In general, mesh construction methods are designed to produce correct meshes rather than meshes with good data locality.  Even if the mesh generator renumbers the mesh before outputting, subsequent domain decomposition for MPI can degrade data locality.  Reordering the mesh in the Fluidity data structures can improve the data locality so that during assembly, the data for each element is all close in memory and, during solution, the node-to-node memory distance is small, reducing matrix band widths.

Many methods have been used for choosing a good ordering of nodes in a computational mesh (e.g. nested dissection, quadtree/octree decomposition, space-filling  curves) or in the resulting matrix to be solved (e.g. reverse Cuthill-McKee ordering) [1].  The methods are either ‘top-down’ or ‘bottom-up’.  A typical top-down method is the nested dissection method, where the mesh is split recursively down to a chosen minimum size and the resulting binary tree is traversed in depth-first order to give an ordering of the minimum-size meshes.  With an arbitrary ordering of the nodes in each minimum-size mesh this will give an ordering of all the nodes.  A typical bottom-up method is the Hilbert space-filling curve method, where a (finite) Hilbert curve (a mapping from [0,1]  into the unit square or cube, see Figure 1) is computed for the physical domain covered by the mesh.  The Hilbert coordinates of the nodes then give an ordering of the nodes [2].

Figure 1:  a. 5th order Hilbert curve in 2D [from, author António Miguel de Campos].  b. 3rd order Hilbert curve in 3D [from, author Stevo-88].


The traversal of the hierarchical structure of the dissection or of the curve gives the desired locality of nodes in the ordering.  Nodes that are close in the ordering will be close in the mesh or in the physical domain.  However, there will be ‘boundary’ nodes at all scales which are close in the mesh or physical domain but which are far apart in the ordering;  this cannot be avoided.  Both methods have a hierarchical structure in physical space, so that there is locality at all scales.  The locality property is just what is needed for ensuring physical locality corresponds to memory locality.  The hierarchical property means that the methods can be generally applied without tuning to the actual number of UMA regions.  The hierarchical structure also means that the resulting ordering will also have good cache locality, no matter what size or number of levels of cache.

The two methods have their advantages and disadvantages:

Nested dissection


·         Mesh-based, so will work with any topology, e.g. thin spherical shells (oceans).


·         Choice of sub-mesh size at which to stop the recursion will depend on the cache size of the processor but usually be much smaller than the size of a UMA region so will still be ‘NUMA-oblivious’.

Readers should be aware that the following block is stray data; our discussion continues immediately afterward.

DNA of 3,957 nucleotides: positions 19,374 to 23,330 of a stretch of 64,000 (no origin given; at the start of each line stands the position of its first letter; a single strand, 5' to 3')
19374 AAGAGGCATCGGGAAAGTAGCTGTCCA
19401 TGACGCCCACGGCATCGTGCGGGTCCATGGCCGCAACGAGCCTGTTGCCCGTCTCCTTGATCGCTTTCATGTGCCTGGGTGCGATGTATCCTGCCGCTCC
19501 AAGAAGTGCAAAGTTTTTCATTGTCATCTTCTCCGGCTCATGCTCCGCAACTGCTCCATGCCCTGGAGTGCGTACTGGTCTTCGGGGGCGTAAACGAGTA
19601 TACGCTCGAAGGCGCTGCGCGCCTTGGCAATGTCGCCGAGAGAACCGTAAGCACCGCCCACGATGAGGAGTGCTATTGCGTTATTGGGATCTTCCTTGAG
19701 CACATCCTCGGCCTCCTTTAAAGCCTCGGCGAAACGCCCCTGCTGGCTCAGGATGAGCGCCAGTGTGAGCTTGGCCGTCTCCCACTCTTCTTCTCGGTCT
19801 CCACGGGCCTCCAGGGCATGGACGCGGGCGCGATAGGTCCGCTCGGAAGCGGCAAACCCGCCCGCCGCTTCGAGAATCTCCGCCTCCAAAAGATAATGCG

·         May be slow to calculate the bisections.

Hilbert space-filling curve


·         Assuming the machine precision is large enough to generate a high order approximation to the Hilbert curve, locality will be achieved at all scales, so the ordering will be cache-oblivious and NUMA oblivious.

·         Can be fast to calculate the ordering.


·         Ordering is based on the physical coordinates and may give poor results for physical domains with extreme aspect ratios or that are embedded in a higher dimension space, e.g. spherical shells (oceans).  Recent work on mesh traversal by a self-avoiding walk [3] [4] may lead to a mesh-based analogue of the space-filling curve but it is not clear that it will have the desired hierarchical structure.

4.     Renumbering libraries

Because of the modularity of the task, and its wide application, renumbering methods have been implemented in many high performance software libraries.  In Table 1 we list the libraries considered.

Table 1:  Possible software libraries for renumbering


Open source



Boost graph library



Several sparse matrix ordering schemes (only in the serial library).




No ordering or decomposition  algorithms.




Recursive dissection ordering.  Scotch is included in Zoltan.




Contains Scotch and ParMetis, and Hilbert space-filling curve ordering.




Partitioning only.



evaluation version only

Partitioning only.




Recursive dissection ordering.  ParMetis is included in Zoltan.


Zoltan is already integrated into the Fluidity code for load balancing and Zoltan provides Hilbert space-filling curve ordering and recursive dissection ordering (via its 3rd party libraries ParMetis and Scotch).  Thus Zoltan was the obvious choice of library to use.  During the project there was time only to evaluate the Hilbert space-filling curve method.  However, the literature indicates that this is a particularly good choice cache-oblivious choice for unstructured computation [5].  The implementation of reordering in Fluidity has been structured so that it is easy to add new ordering methods and recursive dissection can be added as an option in the future.